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Foreign Policy

Small Island States Matter in Great Maritime Game

Mar 05, 2024

The India-Maldives fracas highlights how shifts in small coastal states can have impact in a burgeoning maritime great game. The seething rivalry between regional powers gives smaller countries a chance to renegotiate ties with their bigger neighbors. It creates spaces to grow their autonomy and expand their diplomatic horizons. The rise of new partners allows them to reimagine their position in a brewing geopolitical competition, leveraging their strategic location to exact as many concessions from the contenders as possible. Not wanting to be reduced to mere pieces on a chessboard, they are exerting more agency to navigate increasingly uncharted waters. Domestically, the great power gulf also allows politicians to project their “independent” and “nationalist” credentials to win votes or defend a chosen foreign policy. 

As the world’s largest trading nation, China has a deep interest in securing vital passageways for its energy and commerce. It has developed a bluewater navy – the world’s largest by fleet size – and has naturally sought access to countries astride vital sea lanes. Whether through infrastructure, investments, tourism, trade, or capacity building, Beijing offers lucrative incentives to gain ground. In turn, its growing footprint in the Indo-Pacific is increasing the concerns of mainstay regional powers. Contest for access – either to get an anchor or to frustrate it, depending on where one sits – has become a key feature of great power competition, which highlights several notable points.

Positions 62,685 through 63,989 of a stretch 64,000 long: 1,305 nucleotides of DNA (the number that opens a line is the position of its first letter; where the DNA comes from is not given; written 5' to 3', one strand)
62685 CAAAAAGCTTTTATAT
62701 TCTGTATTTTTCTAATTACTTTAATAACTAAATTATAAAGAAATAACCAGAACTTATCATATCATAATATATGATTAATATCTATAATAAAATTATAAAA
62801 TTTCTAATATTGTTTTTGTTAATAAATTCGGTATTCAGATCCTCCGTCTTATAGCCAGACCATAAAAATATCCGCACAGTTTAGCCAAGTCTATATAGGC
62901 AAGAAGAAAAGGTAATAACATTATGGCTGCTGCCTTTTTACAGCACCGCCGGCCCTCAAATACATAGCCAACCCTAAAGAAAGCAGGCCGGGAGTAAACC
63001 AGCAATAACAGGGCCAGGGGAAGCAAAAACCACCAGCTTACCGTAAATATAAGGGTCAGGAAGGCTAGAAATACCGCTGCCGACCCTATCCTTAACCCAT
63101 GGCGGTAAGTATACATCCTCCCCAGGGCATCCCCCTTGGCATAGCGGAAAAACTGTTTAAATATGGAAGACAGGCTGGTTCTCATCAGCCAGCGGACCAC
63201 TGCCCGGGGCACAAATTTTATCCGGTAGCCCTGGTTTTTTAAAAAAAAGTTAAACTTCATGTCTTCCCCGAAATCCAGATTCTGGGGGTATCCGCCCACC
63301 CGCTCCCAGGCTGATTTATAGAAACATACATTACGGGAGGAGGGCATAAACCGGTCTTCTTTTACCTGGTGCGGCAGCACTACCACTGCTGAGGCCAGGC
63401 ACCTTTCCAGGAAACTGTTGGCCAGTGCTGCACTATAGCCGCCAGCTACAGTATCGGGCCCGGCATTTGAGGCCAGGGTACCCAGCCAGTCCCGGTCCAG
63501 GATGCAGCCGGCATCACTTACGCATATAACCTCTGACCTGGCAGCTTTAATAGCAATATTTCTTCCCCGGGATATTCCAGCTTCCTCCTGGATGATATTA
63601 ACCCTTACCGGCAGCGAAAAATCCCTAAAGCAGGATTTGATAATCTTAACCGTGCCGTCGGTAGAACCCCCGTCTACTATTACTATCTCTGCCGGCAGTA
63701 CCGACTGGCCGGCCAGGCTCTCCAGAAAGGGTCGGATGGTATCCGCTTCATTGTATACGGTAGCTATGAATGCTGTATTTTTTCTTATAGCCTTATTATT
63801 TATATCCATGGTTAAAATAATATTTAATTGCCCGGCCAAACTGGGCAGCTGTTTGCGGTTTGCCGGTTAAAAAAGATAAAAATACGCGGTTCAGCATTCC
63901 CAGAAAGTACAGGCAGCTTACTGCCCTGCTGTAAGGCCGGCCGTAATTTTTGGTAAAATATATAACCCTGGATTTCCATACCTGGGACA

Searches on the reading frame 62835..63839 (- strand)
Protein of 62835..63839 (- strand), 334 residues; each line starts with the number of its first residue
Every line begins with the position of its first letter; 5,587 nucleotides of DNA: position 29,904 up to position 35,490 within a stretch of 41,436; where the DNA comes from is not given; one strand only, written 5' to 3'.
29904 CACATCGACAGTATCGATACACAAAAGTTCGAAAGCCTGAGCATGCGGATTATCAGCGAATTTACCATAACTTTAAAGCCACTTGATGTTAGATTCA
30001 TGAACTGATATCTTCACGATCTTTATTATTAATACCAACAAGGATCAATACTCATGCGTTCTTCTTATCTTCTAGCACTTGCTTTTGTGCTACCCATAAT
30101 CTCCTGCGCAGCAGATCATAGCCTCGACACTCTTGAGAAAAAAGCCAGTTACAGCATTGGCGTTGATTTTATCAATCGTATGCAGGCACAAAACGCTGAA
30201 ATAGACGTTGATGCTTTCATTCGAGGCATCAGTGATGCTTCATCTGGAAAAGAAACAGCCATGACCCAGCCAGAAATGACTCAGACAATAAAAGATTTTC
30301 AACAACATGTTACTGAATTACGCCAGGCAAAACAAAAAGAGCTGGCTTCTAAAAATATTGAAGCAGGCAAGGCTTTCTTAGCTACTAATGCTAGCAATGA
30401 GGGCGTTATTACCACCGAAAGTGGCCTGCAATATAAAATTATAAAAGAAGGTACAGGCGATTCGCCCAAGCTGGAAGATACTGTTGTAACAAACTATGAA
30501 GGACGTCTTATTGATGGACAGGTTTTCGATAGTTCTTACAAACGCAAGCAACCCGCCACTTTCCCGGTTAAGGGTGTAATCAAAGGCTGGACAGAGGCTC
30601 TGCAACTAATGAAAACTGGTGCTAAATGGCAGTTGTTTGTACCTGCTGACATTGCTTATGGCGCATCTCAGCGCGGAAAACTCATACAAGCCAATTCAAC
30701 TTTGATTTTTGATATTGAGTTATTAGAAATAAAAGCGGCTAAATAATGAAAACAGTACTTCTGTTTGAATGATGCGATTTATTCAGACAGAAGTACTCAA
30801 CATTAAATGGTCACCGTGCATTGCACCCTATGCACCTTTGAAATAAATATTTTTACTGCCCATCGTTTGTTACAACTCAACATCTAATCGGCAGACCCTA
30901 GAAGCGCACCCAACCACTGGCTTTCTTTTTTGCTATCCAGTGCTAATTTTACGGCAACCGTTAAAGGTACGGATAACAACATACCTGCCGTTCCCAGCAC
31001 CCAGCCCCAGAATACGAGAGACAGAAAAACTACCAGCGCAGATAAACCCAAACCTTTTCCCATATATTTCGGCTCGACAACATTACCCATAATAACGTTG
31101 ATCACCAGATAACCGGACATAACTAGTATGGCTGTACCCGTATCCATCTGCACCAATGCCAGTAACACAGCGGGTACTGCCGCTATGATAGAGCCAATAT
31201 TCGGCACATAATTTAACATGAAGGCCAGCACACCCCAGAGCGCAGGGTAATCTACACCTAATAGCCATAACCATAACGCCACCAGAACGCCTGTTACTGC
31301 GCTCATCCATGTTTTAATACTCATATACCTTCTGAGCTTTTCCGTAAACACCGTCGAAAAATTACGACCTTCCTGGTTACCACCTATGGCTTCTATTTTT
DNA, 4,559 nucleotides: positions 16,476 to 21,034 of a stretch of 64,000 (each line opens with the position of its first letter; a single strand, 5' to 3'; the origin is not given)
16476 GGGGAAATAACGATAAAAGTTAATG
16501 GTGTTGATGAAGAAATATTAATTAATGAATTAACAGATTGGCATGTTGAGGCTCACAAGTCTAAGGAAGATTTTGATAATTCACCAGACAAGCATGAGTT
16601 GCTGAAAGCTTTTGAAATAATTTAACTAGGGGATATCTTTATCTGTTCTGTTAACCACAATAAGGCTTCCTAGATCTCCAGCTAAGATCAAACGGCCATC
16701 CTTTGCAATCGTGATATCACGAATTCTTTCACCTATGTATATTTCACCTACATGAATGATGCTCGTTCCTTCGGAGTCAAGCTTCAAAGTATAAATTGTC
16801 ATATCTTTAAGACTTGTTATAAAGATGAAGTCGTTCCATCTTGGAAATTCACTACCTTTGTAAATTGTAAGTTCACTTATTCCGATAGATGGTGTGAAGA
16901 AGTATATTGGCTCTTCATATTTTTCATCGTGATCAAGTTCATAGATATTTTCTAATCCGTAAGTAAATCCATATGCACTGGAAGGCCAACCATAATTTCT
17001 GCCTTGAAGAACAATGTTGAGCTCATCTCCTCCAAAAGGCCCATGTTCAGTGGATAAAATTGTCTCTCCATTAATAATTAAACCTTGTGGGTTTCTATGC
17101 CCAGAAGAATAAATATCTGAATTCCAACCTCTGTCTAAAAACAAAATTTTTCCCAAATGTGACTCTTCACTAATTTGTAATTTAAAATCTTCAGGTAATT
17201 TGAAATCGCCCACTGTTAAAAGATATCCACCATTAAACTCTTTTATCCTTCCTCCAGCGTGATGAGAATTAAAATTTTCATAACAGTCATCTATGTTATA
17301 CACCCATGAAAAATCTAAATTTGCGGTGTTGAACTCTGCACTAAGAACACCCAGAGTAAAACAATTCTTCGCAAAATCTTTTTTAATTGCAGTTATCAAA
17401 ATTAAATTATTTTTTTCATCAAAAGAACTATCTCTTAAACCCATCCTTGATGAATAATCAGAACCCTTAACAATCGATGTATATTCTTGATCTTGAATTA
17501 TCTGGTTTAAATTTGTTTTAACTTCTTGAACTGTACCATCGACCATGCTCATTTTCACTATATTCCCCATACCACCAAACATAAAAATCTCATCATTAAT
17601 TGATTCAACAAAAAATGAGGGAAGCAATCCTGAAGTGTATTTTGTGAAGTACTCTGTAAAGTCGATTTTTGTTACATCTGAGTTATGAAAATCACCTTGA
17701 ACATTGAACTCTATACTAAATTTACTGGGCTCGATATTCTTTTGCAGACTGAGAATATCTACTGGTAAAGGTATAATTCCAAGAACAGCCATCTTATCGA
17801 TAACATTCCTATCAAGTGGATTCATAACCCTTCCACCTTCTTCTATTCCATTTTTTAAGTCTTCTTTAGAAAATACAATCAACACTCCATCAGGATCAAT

First, small states can have a large impact. The Maldives has a land area of less than 300 square kilometers, but its maritime domain covers 90,000 square kilometers. Over 99% of the country’s territory is water. The Federated States of Micronesia (FSM) has a land area of only 700 square kilometers but is spread out over 2.6 million square kilometers of the Pacific. These low-lying atoll states provide an arena for major power contests, a boon for the islanders if their leaders can play it right. New Maldivian President Mohamed Muizzu won his position on a platform of “India Out,” calling for an end to Indian military presence, arguing it compromises his country’s sovereignty. He even broke tradition by not making Delhi his first diplomatic stop while in office, choosing Ankara instead, after which he flew to Dubai and Beijing. It is a big splash for the tiny nation of 500,000. 

FSM is the only country with a Compact of Free Association (COFA) with the U.S. that established official relations with Beijing. The other two – Palau and the Marshall Islands – maintain diplomatic ties with Taipei. All three Central Pacific states renewed their COFA with Washington last year, granting another 20-year exclusive military access in exchange for generous funding. But the islands’ leaders warn that delays in U.S. Congressional approval of the agreement could open doors for other suitors, including China. Beijing just flipped Nauru two days after elections in Taiwan. In 2022, it concluded a security deal with the Solomons that may portend possible naval access. Expectedly, China will continue to probe opportunities to expand its influence and strategic foothold in this blue continent.